The second congregation, which arose between 1650 and 1679, perhaps by dividing from the first, belonged to the Danzig Old Flemish. This congregation, which was always small, and of which no particulars are known, died out in 1782.

The third congregation was formed by a large number of members of the first congregation, who left out of dissatisfaction with its liberal preaching. They joined the Zonists and in 1700 built a church on Breestraat. In 1702 it had a membership of 260; because of the decline of the shipping industry in Blokzijl the number decreased to 123 in 1754.

In 1802 the Noorderkaai congregation united with the Breestraat congregation, so that there was now only one Mennonite congregation in Blokzijl, with about 165 members in 1810. The church on the Noorderkaai was no longer used; the church on Breestraat was still in use by the congregation in the 1950s. The congregation possessed a rich collection of silver communion utensils dating from about 1800-1820 (5 cups and a bread plate) and also a silver vessel for baptism. It acquired an organ in 1858. The town was steadily declining, and with it the congregation. In 1840 there were still 140 members; in 1898, 162; in 1915, 90; and in 1950, 69. The congregation kept its Zonist character; it did not at first join the Algemene Doopsgezinde Sociëteit, and did not care to use the Mennonite hymnal, but adopted the Reformed hymnal instead.

Besides the church at Blokzijl the congregation had a subsidiary church on the Wetering, about an hour's walk from Blokzijl, where preaching services were held every two weeks in the 1950s. A Sunday school for the children, a women's circle, a youth's circle, and a girls' club were active in the congregation. The congregation belonged to Ring Zwolle. In the the first half of the 20th century the ministers were J. W. van Stuyvenberg, 1897-1903; G. Hofstede Gzn., 1903-1935; S. J. Verveld, 1935-1940; H. J. Franken, 1942-1945; Jacob Thiessen after 1946.

Bibliography

Cate, Steven Blaupot ten. Geschiedenis der Doopsgezinden in Groningen, Overijssel en Oost-Friesland, 2 vols. Leeuwarden: W. Eekhoff en J. B. Wolters, 1842: I and II, passim.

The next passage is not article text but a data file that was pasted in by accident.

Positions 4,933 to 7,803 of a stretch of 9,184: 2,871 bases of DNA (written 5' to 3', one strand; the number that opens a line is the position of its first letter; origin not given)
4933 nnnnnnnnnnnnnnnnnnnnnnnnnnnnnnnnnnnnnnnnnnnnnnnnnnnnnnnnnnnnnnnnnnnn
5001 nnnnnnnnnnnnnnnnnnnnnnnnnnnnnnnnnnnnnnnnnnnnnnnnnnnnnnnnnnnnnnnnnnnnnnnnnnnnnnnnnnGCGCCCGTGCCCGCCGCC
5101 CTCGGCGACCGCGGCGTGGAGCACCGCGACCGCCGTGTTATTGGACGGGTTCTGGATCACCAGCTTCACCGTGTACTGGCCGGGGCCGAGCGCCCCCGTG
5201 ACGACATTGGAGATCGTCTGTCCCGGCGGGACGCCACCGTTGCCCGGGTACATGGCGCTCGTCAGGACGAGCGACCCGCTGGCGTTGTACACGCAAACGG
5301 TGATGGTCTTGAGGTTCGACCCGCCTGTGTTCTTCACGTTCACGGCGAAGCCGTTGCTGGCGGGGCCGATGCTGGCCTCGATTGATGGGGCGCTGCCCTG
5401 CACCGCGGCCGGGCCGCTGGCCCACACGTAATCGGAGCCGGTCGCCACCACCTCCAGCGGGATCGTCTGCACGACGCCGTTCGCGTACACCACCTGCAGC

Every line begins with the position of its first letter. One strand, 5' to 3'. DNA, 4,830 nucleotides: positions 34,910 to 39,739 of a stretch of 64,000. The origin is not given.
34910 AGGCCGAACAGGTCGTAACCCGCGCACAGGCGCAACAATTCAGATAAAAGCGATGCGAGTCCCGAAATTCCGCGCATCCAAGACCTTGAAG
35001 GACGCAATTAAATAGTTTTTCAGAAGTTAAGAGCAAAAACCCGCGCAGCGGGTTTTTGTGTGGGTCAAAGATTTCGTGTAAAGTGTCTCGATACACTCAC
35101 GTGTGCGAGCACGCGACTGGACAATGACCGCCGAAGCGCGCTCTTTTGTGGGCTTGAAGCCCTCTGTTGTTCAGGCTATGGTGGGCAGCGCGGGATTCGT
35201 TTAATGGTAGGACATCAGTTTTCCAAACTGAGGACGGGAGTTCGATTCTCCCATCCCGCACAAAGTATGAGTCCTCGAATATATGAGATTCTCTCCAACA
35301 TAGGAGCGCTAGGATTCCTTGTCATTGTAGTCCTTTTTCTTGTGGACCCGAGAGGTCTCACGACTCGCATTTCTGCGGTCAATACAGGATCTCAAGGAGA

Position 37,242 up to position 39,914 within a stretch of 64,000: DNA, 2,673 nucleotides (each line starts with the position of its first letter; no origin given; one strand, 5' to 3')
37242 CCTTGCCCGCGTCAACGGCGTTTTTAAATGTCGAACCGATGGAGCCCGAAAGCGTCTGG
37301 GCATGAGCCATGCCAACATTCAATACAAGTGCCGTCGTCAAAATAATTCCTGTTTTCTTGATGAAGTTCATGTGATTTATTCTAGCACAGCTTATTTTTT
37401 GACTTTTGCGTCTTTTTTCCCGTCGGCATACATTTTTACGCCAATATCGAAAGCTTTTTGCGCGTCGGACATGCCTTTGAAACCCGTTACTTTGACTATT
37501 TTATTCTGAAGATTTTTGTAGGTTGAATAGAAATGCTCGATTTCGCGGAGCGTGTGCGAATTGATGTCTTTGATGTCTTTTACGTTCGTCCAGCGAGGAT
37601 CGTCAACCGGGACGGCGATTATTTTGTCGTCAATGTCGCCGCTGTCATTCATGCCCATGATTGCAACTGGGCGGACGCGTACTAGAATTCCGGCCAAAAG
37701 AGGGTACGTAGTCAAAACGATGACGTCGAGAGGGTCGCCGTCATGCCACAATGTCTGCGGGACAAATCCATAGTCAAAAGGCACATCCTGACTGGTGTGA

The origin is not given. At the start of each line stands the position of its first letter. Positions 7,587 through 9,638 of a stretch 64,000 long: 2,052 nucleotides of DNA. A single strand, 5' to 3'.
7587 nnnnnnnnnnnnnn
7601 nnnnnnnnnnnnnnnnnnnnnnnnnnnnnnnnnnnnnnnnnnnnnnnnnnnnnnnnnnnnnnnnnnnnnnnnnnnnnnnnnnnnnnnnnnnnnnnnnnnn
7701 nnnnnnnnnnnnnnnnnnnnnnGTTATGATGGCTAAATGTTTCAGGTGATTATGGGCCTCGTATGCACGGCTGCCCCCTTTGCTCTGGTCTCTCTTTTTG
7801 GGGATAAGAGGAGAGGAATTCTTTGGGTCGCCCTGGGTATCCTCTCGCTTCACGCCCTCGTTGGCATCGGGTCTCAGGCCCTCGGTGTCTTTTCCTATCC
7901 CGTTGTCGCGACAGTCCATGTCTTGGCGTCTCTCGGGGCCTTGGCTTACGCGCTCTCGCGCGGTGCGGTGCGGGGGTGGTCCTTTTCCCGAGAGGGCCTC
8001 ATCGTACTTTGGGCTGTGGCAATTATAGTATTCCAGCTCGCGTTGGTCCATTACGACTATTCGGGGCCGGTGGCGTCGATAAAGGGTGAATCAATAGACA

Hege, Christian and Christian Neff. Mennonitisches Lexikon, 4 vols. Frankfurt & Weierhof: Hege; Karlsruhe; Schneider, 1913-1967: v. I, 237.

Hoop Scheffer, Jacob Gijsbert de. Inventaris der Archiefstukken berustende bij de Vereenigde Doopsgezinde Gemeente to Amsterdam, 2 vols. Amsterdam: Uitgegeven en ten geschenke aangeboden door den Kerkeraad dier Gemeente, 1883-1884: I, 595; II, 1265, 1546-1567; II, 2, Nos. 27-35.

Stuurman, F. J. "De vroegere Mennisten-gemeenten in Blokzijl." Zondagsbode (13-20 November 1939).

Maps

Map:Blokzijl (Overijssel, Netherlands)


Author(s) Nanne van der Zijpp
Date Published 1953


Cite This Article

MLA style

van der Zijpp, Nanne. "Blokzijl (Overijssel, Netherlands)." Global Anabaptist Mennonite Encyclopedia Online. 1953. Web. 29 Jul 2014. http://gameo.org/index.php?title=Blokzijl_(Overijssel,_Netherlands)&oldid=75737.

APA style

van der Zijpp, Nanne. (1953). Blokzijl (Overijssel, Netherlands). Global Anabaptist Mennonite Encyclopedia Online. Retrieved 29 July 2014, from http://gameo.org/index.php?title=Blokzijl_(Overijssel,_Netherlands)&oldid=75737.




Hpbuttns.gif
Adapted by permission of Herald Press, Harrisonburg, Virginia, and Waterloo, Ontario, from Mennonite Encyclopedia, Vol. 1, pp. 363-364. All rights reserved. For information on ordering the encyclopedia visit the Herald Press website.


©1996-2014 by the Global Anabaptist Mennonite Encyclopedia Online. All rights reserved.